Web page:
As demonstrations against a grand jury decision not to indict a white police officer in the killing of an unarmed black teenager continue into their second day in Ferguson, a group of protesters is taking a different tack – by urging consumers to boycott upcoming Black Friday sales.
In a campaign spanning over Facebook, Twitter and Instagram, users are pledging not to go shopping on Black Friday, and are urging others to do the same after a grand jury announced last night that police officer Darren Wilson would not face charges for shooting Michael Brown.
Falling on the day after Thanksgiving, the annual shopping day sees retailers slash prices in an attempt to lure Christmas shoppers.
Last year, a record 247 million shoppers spent an average of $423 (£270), a total of $59.1 billion (£38 billion), over Black Friday weekend.
The 'No Justice, No Profit' campaign has been spearheaded by the Justice for Michael Brown Leadership Coalition, a protest group.
Promoting the boycott during a news conference, Missouri pastor Rev Spencer Lamar Booker said Brown's death was "groundless" and "senseless".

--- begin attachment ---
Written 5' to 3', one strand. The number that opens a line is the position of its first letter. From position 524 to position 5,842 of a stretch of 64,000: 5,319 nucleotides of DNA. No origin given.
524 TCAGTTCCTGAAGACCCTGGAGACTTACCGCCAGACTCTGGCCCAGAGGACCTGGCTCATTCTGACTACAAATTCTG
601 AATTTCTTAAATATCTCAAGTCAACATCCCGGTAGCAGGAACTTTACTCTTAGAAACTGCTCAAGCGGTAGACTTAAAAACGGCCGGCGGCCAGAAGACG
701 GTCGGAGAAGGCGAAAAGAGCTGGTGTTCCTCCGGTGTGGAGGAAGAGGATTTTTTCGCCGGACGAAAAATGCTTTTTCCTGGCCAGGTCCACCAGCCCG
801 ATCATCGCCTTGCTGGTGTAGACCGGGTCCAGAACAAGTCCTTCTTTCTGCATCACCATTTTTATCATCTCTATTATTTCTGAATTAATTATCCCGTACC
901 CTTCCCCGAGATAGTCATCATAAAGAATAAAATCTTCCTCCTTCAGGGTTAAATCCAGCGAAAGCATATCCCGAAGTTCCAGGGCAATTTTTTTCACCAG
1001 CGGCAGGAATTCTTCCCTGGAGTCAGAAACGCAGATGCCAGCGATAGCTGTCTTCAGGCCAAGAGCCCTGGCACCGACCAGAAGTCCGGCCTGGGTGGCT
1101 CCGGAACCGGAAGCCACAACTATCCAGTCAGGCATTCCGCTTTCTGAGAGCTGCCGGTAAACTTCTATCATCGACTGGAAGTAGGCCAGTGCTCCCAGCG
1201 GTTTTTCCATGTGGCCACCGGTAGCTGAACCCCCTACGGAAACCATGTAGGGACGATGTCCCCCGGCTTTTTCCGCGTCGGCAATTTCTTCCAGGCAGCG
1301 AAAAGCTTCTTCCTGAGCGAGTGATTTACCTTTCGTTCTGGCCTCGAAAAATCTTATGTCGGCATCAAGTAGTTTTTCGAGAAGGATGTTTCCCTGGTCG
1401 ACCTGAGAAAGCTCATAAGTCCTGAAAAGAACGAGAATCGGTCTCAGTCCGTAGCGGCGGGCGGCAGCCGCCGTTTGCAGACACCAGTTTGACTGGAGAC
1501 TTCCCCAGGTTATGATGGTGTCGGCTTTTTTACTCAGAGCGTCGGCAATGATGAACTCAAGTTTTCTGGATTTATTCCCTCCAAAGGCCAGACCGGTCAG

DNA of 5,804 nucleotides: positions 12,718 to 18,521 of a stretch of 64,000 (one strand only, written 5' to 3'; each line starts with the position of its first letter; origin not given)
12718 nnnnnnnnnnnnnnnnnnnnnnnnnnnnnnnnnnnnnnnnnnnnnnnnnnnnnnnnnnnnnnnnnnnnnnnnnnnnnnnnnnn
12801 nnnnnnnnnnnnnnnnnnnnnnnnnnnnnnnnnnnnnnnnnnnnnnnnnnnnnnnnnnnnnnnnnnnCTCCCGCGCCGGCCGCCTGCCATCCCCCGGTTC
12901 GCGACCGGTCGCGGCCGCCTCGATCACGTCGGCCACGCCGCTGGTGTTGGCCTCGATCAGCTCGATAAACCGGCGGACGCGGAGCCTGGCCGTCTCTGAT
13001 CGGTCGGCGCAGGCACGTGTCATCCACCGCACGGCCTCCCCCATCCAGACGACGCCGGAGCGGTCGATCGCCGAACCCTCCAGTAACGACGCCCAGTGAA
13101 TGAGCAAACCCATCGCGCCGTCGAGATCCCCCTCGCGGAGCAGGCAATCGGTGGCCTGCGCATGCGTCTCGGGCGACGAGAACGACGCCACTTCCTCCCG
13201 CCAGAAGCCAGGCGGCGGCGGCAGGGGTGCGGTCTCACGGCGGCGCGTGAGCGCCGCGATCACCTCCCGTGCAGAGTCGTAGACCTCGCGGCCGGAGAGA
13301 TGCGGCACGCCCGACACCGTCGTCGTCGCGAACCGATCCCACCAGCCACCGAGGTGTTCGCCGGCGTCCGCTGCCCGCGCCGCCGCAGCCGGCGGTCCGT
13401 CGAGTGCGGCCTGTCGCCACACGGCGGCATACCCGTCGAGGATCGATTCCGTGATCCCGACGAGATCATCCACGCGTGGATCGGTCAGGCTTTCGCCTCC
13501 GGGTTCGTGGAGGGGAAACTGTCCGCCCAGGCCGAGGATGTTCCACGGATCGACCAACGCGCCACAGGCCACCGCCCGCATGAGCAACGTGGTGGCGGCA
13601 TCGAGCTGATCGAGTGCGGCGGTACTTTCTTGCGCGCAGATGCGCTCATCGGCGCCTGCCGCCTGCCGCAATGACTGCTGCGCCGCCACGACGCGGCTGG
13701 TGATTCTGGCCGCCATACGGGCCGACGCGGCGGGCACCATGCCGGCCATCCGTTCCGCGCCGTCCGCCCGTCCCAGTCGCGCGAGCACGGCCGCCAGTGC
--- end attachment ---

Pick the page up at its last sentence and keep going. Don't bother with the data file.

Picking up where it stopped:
"No matter how convoluting his others' attempts to make a legal argument, an illegal act was committed called murder," he said.
The protesters believe justice was not served for Brown and see his case is a symptom of a larger issue in the US surrounding race. They argue that officials will pay attention if the public can unsettle the economy with a boycott.
Two hashtags, #BoycottBlackFriday and #BlackoutBlackFriday are being used to promote the campaign, and gained traction on social media last night and this morning.
Meanwhile in Ferguson, around 300 people marched from a park to the court where the verdict was given yesterday, chanting: “You didn't indict. We shall fight.”
The action was one of several protests in the St Louis area today, after tensions last night blew up into violent protests where at least 61 people were arrested.
Thousands of people rallied - mostly peacefully - in other US cities on Monday night.
Brown's family released a statement saying they were “profoundly disappointed” but asked that the public “channel your frustration in ways that will make a positive change”.
Additional reporting by PA
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